## View Poll Results: Are you for or against the sacred oracles of the ancient opinions?

Voters
2. You may not vote on this poll
• The definition of an inertial frame of reference should be modernized, corrected and improved.

2 100.00%
• Inertial frames of reference must be dependent on a linear coordinate system.

0 0%

# Thread: The Definition of an Inertial Frame of Reference

1. I reject the claims made by backward thinking physicists that mathematicians must not define inertial frames of reference in a coordinate-free way.

Are you for or against the sacred oracles of the ancient opinions?

Shubee

2.

3. I don't understand your opposition. Classical theoretical mechanics is based on generalised coordinate systems. They are not fixed to any cartesian, polar or spehrical coordinate system. Look up Langrange theory or Hamilton-Jacobi theory.

4. This makes no sense.

An inertial frame of reference is ine in which, classically Newtonian mechanics holds, or in more modern terms in which special relativity holds. One can show that, given any inertial reference frame, all other inertial frames are those in consyant motion with respect to it.

An inertial reference frame is an idealization. No physically-definable reference frame will be perfectly inertial, but the approximation is sufficient for many applications.

Your question merely demonstrates profound misunderstanding of the concept.

5. Originally Posted by Dishmaster
Classical theoretical mechanics is based on generalised coordinate systems.
That is good. However, the prevailing modern-day definition of an inertial frame of reference is not independent of a choice of coordinate system.

"In Newtonian physics and special relativity, an inertial frame of reference (or Galilean reference frame) is a frame of reference in which Newton's first law of motion applies: an object moves at a constant velocity unless acted on by an external force."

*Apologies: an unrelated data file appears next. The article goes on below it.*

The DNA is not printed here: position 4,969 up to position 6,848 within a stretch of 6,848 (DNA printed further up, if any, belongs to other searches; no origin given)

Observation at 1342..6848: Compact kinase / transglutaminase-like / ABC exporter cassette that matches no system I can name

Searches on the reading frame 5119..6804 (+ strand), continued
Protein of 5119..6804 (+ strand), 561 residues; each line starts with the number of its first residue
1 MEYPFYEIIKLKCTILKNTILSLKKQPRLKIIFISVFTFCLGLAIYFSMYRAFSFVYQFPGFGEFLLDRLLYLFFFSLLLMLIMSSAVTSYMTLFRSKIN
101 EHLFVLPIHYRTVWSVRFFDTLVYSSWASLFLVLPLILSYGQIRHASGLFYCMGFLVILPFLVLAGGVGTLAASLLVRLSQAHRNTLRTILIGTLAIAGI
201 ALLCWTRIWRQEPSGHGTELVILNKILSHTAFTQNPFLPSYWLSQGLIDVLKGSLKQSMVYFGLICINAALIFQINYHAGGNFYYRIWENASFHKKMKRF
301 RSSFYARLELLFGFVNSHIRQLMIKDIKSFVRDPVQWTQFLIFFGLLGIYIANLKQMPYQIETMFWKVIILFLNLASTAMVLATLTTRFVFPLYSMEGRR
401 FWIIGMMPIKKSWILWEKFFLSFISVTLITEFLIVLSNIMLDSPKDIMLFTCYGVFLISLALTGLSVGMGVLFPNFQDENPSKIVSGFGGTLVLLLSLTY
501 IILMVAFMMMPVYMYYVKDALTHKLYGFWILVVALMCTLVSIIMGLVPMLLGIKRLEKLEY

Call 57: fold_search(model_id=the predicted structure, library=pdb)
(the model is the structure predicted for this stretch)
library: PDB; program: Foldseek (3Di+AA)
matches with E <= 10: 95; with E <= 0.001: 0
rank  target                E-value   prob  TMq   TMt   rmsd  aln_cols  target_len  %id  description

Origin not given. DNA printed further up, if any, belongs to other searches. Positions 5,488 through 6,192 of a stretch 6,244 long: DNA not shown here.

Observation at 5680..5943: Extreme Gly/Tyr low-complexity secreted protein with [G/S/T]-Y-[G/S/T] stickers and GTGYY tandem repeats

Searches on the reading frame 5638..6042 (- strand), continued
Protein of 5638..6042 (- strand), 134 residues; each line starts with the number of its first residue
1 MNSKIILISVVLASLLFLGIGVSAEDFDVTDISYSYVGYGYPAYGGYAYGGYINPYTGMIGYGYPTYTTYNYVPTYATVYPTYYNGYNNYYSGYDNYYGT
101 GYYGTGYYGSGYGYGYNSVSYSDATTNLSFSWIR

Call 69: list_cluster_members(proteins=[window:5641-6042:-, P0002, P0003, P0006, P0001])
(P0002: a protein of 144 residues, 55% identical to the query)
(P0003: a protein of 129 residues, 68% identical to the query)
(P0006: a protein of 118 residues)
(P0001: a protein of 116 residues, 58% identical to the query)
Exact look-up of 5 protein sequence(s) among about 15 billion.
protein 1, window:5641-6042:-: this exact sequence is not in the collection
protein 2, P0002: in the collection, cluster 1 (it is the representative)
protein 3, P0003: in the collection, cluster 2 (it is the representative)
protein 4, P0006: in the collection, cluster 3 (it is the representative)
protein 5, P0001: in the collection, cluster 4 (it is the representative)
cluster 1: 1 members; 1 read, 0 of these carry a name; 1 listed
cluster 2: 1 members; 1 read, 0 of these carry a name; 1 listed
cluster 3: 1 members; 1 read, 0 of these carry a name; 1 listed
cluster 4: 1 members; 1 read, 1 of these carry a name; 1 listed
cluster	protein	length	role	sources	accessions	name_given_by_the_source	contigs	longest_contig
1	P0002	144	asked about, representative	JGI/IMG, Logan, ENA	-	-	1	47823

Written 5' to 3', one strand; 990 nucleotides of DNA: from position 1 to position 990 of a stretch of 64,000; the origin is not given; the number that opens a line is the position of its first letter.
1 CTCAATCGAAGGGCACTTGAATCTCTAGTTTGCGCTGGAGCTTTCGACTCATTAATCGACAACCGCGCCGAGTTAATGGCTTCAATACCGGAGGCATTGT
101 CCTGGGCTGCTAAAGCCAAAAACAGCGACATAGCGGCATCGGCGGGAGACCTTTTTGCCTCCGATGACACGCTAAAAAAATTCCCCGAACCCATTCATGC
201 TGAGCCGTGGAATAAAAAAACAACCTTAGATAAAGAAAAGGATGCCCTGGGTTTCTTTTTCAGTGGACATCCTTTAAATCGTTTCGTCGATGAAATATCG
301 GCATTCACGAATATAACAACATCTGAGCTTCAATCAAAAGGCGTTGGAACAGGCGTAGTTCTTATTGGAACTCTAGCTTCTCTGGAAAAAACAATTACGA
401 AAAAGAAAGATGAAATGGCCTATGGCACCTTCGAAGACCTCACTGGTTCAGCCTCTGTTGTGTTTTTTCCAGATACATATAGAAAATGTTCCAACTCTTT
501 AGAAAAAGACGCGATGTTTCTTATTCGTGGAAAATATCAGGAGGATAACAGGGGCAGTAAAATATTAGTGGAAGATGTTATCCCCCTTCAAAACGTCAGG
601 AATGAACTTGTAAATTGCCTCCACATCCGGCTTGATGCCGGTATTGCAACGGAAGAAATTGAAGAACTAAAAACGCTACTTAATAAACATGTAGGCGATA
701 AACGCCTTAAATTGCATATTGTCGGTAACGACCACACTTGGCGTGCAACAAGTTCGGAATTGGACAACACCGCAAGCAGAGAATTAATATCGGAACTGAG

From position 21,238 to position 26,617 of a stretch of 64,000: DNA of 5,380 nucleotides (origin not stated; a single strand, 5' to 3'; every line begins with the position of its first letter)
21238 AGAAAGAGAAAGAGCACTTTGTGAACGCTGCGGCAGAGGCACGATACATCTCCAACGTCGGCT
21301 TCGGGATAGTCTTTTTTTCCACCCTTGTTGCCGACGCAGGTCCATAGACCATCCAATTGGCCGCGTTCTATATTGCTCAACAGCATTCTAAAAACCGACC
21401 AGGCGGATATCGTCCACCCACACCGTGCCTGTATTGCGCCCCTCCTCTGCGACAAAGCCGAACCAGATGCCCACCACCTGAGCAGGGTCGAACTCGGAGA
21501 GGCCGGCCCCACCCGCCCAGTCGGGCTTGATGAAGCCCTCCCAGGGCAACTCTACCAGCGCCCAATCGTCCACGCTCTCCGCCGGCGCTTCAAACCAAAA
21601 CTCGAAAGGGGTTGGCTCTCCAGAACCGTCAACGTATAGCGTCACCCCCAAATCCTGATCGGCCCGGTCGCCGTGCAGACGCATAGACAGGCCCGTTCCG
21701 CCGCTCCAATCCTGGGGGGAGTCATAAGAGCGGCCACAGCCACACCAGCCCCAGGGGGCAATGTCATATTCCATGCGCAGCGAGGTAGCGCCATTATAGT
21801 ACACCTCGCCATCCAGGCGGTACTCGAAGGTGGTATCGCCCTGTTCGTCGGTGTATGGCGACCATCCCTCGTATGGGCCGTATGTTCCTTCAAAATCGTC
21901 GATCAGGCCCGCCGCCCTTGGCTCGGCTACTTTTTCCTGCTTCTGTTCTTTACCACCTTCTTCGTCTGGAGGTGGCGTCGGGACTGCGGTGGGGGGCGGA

In relativity, velocity is understood to be a coordinate dependent quantity.

6. Originally Posted by DrRocket
This makes no sense.
The Quintessence of Axiomatized Special Relativity Theory features a generalized coordinate system such that ideal clocks move equal distances in equal proper time but motion in terms of coordinate time is nonlinear.

7. Originally Posted by Shubee
Originally Posted by DrRocket
This makes no sense.
The Quintessence of Axiomatized Special Relativity Theory features a generalized coordinate system such that ideal clocks move equal distances in equal proper time but motion in terms of coordinate time is nonlinear.
Complete rubbish. The author is clearly a crackpot.

This crap belongs in Pseudoscience, not in Physics.

8. Originally Posted by DrRocket
Originally Posted by Shubee
The Quintessence of Axiomatized Special Relativity Theory features a generalized coordinate system such that ideal clocks move equal distances in equal proper time but motion in terms of coordinate time is nonlinear.
Complete rubbish. The author is clearly a crackpot.
There are, of course, a few authors that understand the implications of nonlinear clock synchronization schemes. See this abstract:

The traditional proof of the linearity of Lorentz transformation makes use of a definition of simultaneity and a physical law for the propagation of light. For unravelling these two elements we use a reverse axiomatic approach to special relativity. In this case we are free, in principle, to introduce an arbitrary simultaneity. Linear coordinate transformations require a linear synchronisation. Lorentz transformation results from a special kind of linear synchronisation.